Somewhere out in the southern Atlantic Ocean, the main fleet in the Clipper Round the World Race is crashing through the sea on the Ocean Sprint section of Race II, fighting for position as they close the final 740 nautical miles to Cape Town.
The boats there are recording speeds of 12 knots and all are watching the weather reports, preparing for a high pressure system that is rounding the southern tip of Africa.
For the uninitiated, high pressure means light or no wind. Low pressure is where the wind is. And where the wind is becomes exactly where the other two boats, LMAX Exchange and Qingdao, are running a very different race.
To recap, the two boats had to start late out of Rio due to necessary repairs, and will compete on comparative times when they finish. As a result, they’re sailing in a very different set of conditions, trying to maximize boat speed in the middle of a low pressure system. The gusts are whipping up to 40 and 50 knots, with waves approaching 33 feet.
In such conditions, going fast takes a back seat to simply holding on.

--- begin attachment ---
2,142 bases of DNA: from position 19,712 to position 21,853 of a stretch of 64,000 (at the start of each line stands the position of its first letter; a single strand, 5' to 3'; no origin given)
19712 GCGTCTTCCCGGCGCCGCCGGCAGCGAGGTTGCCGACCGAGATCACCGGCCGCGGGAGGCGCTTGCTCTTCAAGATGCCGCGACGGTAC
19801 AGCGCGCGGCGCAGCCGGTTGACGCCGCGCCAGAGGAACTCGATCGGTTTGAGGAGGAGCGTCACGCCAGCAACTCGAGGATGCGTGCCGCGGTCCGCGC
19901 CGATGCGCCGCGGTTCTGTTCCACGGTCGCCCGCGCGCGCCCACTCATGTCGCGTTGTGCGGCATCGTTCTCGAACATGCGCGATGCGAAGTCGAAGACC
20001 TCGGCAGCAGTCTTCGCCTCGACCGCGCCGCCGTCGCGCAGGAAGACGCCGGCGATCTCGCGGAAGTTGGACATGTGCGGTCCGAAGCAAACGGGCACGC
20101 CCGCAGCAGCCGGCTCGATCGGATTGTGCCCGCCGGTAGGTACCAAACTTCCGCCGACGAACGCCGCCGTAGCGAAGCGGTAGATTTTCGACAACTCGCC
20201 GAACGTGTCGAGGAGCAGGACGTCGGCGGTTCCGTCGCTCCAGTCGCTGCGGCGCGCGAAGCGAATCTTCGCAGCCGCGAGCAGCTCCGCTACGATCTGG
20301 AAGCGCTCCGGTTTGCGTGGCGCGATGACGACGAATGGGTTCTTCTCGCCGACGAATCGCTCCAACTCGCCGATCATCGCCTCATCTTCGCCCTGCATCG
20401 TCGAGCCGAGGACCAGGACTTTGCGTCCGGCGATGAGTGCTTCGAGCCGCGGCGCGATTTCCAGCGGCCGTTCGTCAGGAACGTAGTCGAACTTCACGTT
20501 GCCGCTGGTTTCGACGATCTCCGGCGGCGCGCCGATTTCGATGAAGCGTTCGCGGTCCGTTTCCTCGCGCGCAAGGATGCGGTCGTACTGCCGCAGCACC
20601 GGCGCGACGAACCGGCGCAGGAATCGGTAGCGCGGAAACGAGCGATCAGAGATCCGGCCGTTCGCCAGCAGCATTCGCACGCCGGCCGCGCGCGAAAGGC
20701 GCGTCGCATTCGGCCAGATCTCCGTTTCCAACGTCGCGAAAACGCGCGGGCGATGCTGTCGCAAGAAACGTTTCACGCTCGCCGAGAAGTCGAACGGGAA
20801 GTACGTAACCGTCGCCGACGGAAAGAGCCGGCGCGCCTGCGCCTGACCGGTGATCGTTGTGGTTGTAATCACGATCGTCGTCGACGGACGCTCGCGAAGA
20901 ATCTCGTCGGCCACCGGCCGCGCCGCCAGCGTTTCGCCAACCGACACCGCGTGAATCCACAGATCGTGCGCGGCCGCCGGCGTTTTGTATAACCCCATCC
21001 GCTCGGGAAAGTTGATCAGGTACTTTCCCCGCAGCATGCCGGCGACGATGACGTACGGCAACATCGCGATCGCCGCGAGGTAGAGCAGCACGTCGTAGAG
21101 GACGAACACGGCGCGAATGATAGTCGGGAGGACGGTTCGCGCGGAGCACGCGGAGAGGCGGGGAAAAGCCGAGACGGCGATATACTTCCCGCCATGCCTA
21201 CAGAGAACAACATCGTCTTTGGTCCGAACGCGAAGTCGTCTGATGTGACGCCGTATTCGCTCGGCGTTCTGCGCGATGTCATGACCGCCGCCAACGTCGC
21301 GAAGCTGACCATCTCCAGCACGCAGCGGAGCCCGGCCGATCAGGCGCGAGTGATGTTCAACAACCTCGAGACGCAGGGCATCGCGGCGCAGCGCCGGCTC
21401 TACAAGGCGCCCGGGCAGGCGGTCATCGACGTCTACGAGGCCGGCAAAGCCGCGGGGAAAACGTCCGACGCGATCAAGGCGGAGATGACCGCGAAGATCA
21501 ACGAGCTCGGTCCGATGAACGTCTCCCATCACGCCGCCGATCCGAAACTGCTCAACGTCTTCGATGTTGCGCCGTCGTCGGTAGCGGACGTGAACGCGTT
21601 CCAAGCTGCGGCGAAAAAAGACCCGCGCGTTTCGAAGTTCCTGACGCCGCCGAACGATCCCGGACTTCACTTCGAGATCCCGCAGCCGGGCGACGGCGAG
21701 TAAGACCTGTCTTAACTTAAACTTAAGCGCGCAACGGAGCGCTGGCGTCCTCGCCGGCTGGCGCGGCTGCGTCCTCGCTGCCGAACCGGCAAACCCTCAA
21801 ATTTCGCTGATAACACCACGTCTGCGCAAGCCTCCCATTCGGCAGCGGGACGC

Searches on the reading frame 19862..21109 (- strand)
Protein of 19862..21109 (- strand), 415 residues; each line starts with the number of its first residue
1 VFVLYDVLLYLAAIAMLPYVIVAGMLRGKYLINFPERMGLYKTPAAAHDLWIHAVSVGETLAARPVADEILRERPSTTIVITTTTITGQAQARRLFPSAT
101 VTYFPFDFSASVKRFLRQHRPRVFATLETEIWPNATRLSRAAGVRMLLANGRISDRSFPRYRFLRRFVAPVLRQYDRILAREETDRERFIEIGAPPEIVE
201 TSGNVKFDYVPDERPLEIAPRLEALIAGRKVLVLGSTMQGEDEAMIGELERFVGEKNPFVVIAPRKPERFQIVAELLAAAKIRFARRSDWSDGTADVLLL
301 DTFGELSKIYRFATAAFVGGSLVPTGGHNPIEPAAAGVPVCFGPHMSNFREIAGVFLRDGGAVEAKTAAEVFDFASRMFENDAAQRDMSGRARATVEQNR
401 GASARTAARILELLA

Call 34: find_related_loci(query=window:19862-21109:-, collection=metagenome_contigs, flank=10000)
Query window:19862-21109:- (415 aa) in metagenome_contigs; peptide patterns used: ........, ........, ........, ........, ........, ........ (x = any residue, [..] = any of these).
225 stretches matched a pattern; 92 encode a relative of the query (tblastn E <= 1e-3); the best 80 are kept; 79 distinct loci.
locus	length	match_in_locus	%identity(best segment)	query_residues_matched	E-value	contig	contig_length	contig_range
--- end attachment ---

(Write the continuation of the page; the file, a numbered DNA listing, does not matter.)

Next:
“The crew begin to be tired with these weather conditions,” said LMAX Exchange skipper Oliver Cardin.
Cardin reports surfing speeds of 20 knots, which means the boat will actually slide down the front of a following wave, probably already making 14 or 15 knots, and get a surge of speed on the downhill.
The two boats are making 300 miles a day. Meanwhile, the main fleet continues to work to finesse the weather in their favor.
Team ClipperTelemed is in fifth place, and skipper Diane Reid said her strategy is to adjust based on weather predictions, looking for the path of least resistance and hoping to find the most wind.
A very different plan indeed, compared to LMAX and Qingdao, who’s races can only best be compared to Mr. Toad’s Wild Ride.
Photo credit: Clipper Round the World Race